Another phrase included by the authors adds to the 'inadequate provision' sentiments expressed: "When services were made available to support autistic people and their families, these tend not to be offered until crisis point was reached." It seems that one has to be literally be at the end of ones tether before anything like the resources needed are given out, and even then, in a reactive sense. And thereafter: "when support was provided (and was felt to be useful), financial constraints sometimes meant that services were withdrawn". Such issues were seemingly spread across both child and adult experiences, as the call for "a solid, government-backed organisation that could help rather than these sort of variegated charities that are all struggling financially" went out. What a good idea: a national post-diagnosis autism agency...

I'm also going to highlight the 'lack of emotional support' picked up in the Crane paper. The adults diagnosed with autism certainly "found their involvement in the assessment process both emotional and challenging" because sometimes the very probing questions used as part of the assessment process brought up things that some people were probably trying very hard to forget. I personally think that this is an under-appreciated side of post-diagnosis in the context of autism, where the diagnosis of post-traumatic stress disorder (PTSD) is perhaps 'under-used' (see here) in light of the effects of past traumas (I use the word 'trauma' minus the psychobabble connotations).

Crane et al also provide a dose of reality in terms of what parents go through too before, during and after the diagnostic process for their children. So: "I was literally on my knees anyway…it’s so tiring having boys with Aspergers" and "I felt quite on my own. No-one in my family really understood, I didn’t have any friends that had had similar experiences." Such reports are just as important as the other reports included in their study; illustrating how having a child diagnosed with autism can be a roller coaster of emotions, and the strong requirement for "whole family support needs" including things like respite care (see here). I say all this set against a backdrop, particularly on social media, where parents are sometimes/often castigated for speaking their truth and their reality about raising children on the autism spectrum, seemingly because their narrative doesn't fit the agenda of others. Yes, the views of people with autism / autistic people count, but so do the views of those who raise them too (see here). And social media 'discussions' for example, about 'informed consent' before posting pictures and reciting specific child-rearing events, whilst important, cannot just be solely applied to parents of autistic children either...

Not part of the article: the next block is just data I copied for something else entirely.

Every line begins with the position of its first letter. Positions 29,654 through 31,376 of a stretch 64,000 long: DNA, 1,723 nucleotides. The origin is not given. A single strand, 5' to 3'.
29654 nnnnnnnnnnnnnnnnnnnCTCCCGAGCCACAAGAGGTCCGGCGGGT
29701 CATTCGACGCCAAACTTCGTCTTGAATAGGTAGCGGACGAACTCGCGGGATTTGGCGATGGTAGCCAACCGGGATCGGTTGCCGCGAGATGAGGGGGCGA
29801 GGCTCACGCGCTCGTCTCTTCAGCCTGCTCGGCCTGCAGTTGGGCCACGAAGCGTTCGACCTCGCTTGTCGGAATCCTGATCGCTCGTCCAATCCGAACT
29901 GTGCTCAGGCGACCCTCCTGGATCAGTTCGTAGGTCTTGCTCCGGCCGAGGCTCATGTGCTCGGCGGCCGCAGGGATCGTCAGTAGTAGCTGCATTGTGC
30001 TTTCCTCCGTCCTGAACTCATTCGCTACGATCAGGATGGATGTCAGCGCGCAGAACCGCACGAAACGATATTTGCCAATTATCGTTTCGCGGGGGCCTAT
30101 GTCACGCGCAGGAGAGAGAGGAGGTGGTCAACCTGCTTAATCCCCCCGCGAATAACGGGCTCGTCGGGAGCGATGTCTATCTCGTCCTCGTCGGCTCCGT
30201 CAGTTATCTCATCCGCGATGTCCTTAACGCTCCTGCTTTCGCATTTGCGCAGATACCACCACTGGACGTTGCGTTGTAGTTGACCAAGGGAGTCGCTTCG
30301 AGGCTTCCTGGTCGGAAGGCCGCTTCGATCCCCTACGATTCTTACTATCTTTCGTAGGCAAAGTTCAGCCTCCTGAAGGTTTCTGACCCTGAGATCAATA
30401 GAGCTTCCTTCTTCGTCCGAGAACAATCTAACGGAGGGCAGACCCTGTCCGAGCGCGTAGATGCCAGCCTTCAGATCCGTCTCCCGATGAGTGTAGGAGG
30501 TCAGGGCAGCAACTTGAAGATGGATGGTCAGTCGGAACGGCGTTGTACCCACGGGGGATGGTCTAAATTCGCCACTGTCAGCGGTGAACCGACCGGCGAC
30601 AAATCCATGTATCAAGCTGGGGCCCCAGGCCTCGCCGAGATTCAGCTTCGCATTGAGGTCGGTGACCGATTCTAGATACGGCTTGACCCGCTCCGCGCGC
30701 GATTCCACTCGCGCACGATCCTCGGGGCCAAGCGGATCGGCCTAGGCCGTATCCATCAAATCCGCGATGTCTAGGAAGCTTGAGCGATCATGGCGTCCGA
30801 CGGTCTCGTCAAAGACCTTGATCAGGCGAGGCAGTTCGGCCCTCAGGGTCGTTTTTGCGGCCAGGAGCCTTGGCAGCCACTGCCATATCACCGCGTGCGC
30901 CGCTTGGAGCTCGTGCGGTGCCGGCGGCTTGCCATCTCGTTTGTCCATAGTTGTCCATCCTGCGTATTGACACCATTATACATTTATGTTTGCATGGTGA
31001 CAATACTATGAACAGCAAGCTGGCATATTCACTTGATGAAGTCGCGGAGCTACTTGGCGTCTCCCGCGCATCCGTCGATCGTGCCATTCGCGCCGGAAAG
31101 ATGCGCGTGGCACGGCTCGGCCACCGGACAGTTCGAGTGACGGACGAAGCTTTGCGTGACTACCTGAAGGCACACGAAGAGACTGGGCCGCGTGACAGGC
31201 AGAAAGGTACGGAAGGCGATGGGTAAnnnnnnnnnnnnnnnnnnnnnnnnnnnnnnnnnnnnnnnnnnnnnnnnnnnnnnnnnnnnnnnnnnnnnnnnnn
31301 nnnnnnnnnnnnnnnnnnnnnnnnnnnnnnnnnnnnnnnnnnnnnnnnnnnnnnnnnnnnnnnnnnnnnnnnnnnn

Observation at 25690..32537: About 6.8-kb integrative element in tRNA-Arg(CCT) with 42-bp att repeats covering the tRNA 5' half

There are seemingly lots of things that can be done to improve the diagnostic and post-diagnostic experiences related to autism on the basis of the Crane findings. One would hope that policy - (peer-reviewed) evidence-based policy - would be listening and wanting to change things for the good of all concerned: those on the autism spectrum, their parents and other loved ones and the professionals who do a remarkable job with all-too finite resources. I fear however, that the reality is yet again going to be tied into one solitary question; a question that crops up time and time again: how much is it all going to cost?


[1] Crane L. et al. Autism Diagnosis in the United Kingdom: Perspectives of Autistic Adults, Parents and Professionals. J Autism Developmental Disorders. 2018. June 12.